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Bicycling


Slow start for Capital Bikeshare in Montgomery County

Since launching in September, the Capital Bikeshare stations in Montgomery County have been slow to draw riders, with some stations being used less than once per day on average. This may change over time, but it'll take a more complete bike network to increase ridership.


Photo by dan reed! on Flickr.

I reviewed Capital Bikeshare's trip history data to find lessons from the first few months after the September 27 launch through December 31. Of the 50 stations in Montgomery County, the highest-performing ones were those in Friendship Heights and Bethesda, and those near Metro stations.

To count each station's number of trips, I included any trip that started or ended at the station. Trips that both started and ended at the same station counted only once, but if those trips lasted less than 30 seconds, I decided not to count them at all. To find the trips-per-day averages, I made sure to account for the fact that some stations were installed after the initial launch.

On the maps, blue dots are stations which averaged 10 or more trips a day; green dots at least 5 trips but less than 10; yellow at least 2 trips but less than 5; orange at least 1 trip but less than 2; and red dots were stations with less than one trip per day. Black dots represent stations that weren't installed until this year.

Bethesda and Friendship Heights

The most popular bikeshare station in Montgomery County so far is the one at the Friendship Heights Metro station, which was involved in about 11 trips per day. It has several things going for it. Metro stations are a popular place for bikeshare trips, as we'll see throughout this analysis. The location is also right on the border with DC, which has its own bikeshare stations nearby and, presumably, residents who were already members before the Montgomery launch.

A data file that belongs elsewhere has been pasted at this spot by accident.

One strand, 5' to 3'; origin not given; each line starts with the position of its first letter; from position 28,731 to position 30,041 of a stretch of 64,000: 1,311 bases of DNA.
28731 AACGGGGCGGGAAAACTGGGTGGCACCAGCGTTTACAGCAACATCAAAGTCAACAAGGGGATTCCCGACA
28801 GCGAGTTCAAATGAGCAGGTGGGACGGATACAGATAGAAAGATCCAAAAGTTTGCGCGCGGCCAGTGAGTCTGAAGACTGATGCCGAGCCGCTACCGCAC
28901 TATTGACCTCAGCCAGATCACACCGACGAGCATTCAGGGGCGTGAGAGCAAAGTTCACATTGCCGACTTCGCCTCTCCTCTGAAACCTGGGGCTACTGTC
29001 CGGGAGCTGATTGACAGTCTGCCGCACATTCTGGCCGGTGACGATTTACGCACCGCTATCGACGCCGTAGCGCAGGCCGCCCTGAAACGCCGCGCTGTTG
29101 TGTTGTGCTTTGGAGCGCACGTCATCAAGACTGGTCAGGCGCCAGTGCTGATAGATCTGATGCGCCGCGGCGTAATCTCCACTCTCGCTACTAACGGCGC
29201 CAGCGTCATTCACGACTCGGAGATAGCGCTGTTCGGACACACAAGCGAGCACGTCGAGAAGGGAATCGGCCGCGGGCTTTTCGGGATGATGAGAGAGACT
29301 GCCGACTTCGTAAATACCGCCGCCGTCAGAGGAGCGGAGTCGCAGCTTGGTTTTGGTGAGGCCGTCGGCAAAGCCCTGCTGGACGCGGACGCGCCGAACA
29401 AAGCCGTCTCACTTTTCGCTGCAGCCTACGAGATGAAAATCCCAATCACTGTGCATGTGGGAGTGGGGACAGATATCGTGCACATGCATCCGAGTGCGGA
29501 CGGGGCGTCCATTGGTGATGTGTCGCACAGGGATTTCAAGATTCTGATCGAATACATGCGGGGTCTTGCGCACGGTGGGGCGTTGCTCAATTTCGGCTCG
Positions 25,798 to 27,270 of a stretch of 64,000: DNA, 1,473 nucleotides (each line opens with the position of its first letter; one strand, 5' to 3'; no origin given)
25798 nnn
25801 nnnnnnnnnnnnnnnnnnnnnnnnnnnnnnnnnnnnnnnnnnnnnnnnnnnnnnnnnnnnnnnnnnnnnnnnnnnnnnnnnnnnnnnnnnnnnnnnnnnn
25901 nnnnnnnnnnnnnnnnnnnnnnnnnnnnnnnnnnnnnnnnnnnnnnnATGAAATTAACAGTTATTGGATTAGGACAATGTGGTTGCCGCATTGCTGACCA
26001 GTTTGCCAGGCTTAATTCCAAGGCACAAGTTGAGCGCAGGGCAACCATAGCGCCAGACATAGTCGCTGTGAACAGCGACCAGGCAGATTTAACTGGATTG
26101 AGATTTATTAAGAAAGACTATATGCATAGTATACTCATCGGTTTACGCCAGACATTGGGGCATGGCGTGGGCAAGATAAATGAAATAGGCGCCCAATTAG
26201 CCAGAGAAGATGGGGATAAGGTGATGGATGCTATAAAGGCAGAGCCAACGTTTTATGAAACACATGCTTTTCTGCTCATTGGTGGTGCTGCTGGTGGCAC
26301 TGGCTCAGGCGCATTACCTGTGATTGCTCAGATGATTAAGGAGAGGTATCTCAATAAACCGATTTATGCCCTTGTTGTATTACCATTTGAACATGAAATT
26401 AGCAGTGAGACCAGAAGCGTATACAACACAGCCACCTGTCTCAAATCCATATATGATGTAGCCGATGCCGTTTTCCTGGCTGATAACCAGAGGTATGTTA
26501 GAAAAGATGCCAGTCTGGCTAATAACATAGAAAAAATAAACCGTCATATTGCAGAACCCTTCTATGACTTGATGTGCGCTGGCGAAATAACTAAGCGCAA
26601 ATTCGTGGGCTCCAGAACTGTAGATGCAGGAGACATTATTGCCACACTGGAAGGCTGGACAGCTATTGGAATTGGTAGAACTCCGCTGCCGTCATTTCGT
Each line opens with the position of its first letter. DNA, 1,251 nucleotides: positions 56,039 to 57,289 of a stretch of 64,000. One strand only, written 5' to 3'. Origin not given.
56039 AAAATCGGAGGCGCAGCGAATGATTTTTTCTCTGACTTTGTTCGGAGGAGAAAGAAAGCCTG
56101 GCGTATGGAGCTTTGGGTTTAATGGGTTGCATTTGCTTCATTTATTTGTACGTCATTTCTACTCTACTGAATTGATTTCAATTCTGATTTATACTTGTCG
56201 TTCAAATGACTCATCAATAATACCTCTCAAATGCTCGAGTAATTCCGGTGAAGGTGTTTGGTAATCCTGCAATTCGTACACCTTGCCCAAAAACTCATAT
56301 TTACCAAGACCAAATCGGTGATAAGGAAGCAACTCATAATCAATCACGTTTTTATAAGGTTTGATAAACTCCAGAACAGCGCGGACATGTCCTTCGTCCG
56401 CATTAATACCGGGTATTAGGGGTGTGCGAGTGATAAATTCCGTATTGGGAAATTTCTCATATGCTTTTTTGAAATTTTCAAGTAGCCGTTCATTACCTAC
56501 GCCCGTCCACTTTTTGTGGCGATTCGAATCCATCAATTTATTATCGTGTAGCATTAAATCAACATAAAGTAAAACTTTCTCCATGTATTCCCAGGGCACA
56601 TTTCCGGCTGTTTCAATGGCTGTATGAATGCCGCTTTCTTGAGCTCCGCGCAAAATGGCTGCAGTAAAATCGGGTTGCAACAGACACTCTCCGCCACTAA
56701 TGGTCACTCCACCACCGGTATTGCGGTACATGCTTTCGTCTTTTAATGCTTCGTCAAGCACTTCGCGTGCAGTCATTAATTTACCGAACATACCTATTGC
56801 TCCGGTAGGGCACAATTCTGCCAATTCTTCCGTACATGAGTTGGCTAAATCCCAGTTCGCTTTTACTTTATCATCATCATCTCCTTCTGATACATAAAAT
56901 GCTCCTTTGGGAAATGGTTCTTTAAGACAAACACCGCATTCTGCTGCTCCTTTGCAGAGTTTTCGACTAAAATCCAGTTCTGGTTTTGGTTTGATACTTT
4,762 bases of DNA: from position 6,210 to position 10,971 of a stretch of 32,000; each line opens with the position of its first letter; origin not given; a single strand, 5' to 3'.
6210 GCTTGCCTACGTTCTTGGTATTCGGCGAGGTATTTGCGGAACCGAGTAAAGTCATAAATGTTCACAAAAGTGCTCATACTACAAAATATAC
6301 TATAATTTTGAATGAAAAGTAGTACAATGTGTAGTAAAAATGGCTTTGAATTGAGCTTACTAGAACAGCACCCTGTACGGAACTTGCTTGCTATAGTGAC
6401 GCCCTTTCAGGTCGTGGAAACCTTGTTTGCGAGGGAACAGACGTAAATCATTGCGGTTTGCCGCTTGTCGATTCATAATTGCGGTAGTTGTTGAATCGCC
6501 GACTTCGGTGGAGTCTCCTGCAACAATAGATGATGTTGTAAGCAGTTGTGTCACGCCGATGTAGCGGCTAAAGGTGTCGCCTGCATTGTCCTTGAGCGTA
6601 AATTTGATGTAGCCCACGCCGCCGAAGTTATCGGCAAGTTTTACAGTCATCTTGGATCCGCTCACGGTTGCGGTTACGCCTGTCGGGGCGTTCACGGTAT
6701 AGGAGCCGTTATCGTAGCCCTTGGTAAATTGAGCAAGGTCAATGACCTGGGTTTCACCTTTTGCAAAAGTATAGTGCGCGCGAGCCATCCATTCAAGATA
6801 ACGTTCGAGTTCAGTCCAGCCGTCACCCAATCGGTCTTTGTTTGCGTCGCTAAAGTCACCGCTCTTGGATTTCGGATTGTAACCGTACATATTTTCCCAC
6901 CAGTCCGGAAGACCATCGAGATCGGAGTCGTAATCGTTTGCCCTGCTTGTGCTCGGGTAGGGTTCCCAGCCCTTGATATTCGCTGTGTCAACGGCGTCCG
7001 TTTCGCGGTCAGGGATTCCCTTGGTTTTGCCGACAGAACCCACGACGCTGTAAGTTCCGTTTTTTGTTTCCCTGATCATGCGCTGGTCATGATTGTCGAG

Map by the author.

The next most popular station was at Bethesda Avenue & Arlington Boulevard, in the dense, mixed-use Bethesda Row area. The third most popular was the station at Montgomery Avenue & East Lane, close to the Bethesda Metro stop. Those two each saw between 7 and 8 trips per day.

The most common trip involving a Montgomery station went from Battery Lane & the Bethesda Trolley Trail to Norfolk Avenue & Fairmont Avenue. But this trip only happened 70 times last year, meaning a handful of users could easily be responsible for all the trips. As a result, I'm hesitant to draw any broad conclusions from the popularity of certain trips.

Rockville

Bike sharing in Rockville started very slowly. The only station involved in more than two trips per day was East Montgomery Avenue & Maryland Avenue, which averaged 2.5 trips per day. It's the closest station to Rockville Town Center, and also less than a half-mile from the Rockville Metro stop.


Map by the author.

The most glaring omission in Rockville is the lack of a bikeshare station at the Shady Grove Metro stop. Capital Bikeshare put stations in the King Farm and Fallsgrove neighborhoods, both of which have bike-friendly routes to the Shady Grove Metro.

The lack of a bikeshare station at the Shady Grove Metro seems like a missed opportunity to connect residents to a major destination. Throughout the system, Metro stations are among the most popular sites for bikeshare stations. The two most popular stations in the whole system were the one near the Dupont Circle Metro stop's north entrance and the one near Union Station. Each was involved in more than 300 trips per day from September 27 to December 31 last year.

Silver Spring and Takoma Park


Map by the author.

Like Bethesda, Silver Spring has some of the highest rates of bicycle commuting in the county. But the most popular station in eastern Montgomery County was the one near the Silver Spring Metro station, at Colesville Road and Wayne Avenue. It saw just 4.3 trips per day.

There's no bikeshare station right near the Takoma Metro station. The closest one is at Carroll Avenue & Westmoreland Avenue. It was Takoma Park's most popular, averaging 4.1 trips per day after it was installed in late October.

Comparing Montgomery County to Alexandria

Alexandria was the first jurisdiction outside of DC and Arlington that Capital Bikeshare expanded to. The cluster of stations there is geographically isolated from other parts of the system in a similar way to the Montgomery County clusters.

The growth of ridership in Alexandria since its stations launched on August 31, 2012 could offer a clue for what to expect going forward in Montgomery.

There were 4,736 trips involving at least one of Alexandria's stations during the fourth quarter of 2012. In the fourth quarter of 2013, that number went up to 5,345, an increase of 13% from the previous year.

All eight stations in Alexandria launched on the same day, and there have been no additional stations since then, so it's easy to compare them from year to year.

Notably, and not surprisingly, the bikeshare station near the King Street Metro station was Alexandria's most popular.

Looking forward

Montgomery County can expect bike sharing to grow over time, but it shouldn't assume that such a slow start is normal.